Tuesday, April 16, 2013


I keep circling in my head about this. To help your weak-ability students, the singular gift you can give them is the gift of confidence in math. Yes, it's important to make the lessons relevant. Yes, it's important to have open-ended questions. But, math is inherently fun when you feel confident when approaching a new problem and can see it as a challenge rather than an obstacle, and this is a gift that they can retain even after they leave your class.

Confidence. That's what it all boils down to, for me anyway, when working with weak-ability students. I love this time of the year when I can see the transformations that have occurred from August until now!


  1. I wish I had your confidence! I ache for the ones who still look lost and feel like I have failed them...

  2. I celebrate the small victories. I am still shooting for reaching 100% of them but I'll celebrate for now for definitely reaching more of them than last year!!

  3. oh Mimi.....How I love your blog!

    Yes, we like "what can do" , which leads to confidence , which leads to buy in.

  4. I've taught the range of consultant teacher in 15:1 self-contained through AP Calculus, and at every level helping students with their confidence is an issue. Here are a few humorous strategies that I've found useful:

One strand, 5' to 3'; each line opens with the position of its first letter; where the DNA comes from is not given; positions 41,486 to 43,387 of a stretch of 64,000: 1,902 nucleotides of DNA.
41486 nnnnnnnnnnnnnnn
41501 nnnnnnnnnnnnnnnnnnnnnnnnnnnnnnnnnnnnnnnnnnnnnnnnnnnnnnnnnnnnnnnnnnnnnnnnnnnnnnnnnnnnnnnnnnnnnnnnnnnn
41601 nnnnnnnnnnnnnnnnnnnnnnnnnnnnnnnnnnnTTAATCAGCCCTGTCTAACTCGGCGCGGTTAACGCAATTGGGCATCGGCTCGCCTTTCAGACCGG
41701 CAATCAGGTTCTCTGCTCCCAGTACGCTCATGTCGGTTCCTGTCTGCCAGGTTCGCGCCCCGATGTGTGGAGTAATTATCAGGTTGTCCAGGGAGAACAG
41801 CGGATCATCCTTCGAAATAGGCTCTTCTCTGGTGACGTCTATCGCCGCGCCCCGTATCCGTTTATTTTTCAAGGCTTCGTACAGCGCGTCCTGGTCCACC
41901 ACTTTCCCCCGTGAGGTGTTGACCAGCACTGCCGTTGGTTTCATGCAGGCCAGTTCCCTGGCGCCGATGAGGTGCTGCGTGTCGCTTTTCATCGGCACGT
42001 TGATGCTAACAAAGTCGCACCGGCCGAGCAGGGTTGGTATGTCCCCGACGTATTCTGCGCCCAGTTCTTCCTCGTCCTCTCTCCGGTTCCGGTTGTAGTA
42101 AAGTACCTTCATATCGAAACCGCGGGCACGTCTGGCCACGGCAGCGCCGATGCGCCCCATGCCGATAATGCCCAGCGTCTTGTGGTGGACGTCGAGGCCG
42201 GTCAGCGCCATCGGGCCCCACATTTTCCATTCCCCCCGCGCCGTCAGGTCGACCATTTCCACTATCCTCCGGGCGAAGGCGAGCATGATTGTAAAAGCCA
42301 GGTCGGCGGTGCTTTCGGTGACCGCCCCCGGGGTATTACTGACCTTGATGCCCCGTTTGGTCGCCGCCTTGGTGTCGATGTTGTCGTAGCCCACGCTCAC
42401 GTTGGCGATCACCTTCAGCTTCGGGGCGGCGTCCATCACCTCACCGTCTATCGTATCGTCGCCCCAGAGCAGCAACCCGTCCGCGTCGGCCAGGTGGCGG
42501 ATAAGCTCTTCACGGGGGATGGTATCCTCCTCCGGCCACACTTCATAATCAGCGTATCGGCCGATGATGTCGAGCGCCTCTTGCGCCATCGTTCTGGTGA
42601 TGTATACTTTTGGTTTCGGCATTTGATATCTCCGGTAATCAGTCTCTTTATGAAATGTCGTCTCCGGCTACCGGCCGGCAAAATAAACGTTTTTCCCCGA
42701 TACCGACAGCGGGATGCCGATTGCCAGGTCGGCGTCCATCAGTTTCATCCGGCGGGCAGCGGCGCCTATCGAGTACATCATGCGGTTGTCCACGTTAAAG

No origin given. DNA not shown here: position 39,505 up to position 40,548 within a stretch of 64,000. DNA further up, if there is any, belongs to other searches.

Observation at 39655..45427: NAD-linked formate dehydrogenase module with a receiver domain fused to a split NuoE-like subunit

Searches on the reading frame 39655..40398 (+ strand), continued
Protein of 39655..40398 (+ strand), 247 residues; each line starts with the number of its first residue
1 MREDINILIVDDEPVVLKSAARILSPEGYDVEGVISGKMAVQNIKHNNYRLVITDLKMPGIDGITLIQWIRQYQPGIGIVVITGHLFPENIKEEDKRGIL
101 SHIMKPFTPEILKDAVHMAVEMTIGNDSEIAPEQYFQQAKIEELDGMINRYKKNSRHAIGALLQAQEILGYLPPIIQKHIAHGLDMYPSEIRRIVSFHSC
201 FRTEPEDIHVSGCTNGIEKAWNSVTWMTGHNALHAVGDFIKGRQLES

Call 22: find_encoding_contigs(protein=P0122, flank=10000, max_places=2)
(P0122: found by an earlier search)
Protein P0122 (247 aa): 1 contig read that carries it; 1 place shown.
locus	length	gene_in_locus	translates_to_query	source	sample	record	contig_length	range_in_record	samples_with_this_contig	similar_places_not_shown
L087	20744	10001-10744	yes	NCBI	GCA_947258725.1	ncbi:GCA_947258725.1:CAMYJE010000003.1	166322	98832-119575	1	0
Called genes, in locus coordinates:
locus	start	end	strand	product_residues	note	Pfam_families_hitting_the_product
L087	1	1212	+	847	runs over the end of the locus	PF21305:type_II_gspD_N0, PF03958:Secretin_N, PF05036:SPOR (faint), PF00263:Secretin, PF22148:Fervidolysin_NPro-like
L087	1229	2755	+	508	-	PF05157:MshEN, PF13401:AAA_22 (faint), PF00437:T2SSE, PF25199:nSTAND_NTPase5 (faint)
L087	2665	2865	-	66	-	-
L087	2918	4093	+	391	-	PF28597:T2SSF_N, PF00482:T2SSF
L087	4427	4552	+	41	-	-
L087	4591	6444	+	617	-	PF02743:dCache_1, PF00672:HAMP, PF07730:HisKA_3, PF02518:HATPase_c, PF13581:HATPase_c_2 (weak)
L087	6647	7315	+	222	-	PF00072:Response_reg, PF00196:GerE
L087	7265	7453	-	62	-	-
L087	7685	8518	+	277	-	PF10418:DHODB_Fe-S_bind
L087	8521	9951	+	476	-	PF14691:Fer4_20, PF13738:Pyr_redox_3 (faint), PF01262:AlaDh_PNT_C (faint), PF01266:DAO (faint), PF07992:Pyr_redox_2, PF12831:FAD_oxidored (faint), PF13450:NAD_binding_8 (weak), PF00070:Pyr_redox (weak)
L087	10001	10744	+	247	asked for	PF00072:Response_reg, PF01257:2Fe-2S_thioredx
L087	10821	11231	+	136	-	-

1) I don't let students answer my question with a question mark. Example:
    Teacher: "...so, what do we do?"
    Student: "Find the slope?" (hear the question mark via student's inflection)
    T: "If you're going to be wrong, be wrong with confidence! Find the slope, damn it!" (pound fist on board or desk in faux outrage)
    S: [smiles] "Find the slope!"

    2) S: "I don't know how to do [whatever]"
    T: "What's your best guess?"
    S: "[usually the correct answer]"
    T: "Don't tell me you don't know, and then tell me the correct answer! It gets me all confused!"

    Then end with a high-five or fist-bump :)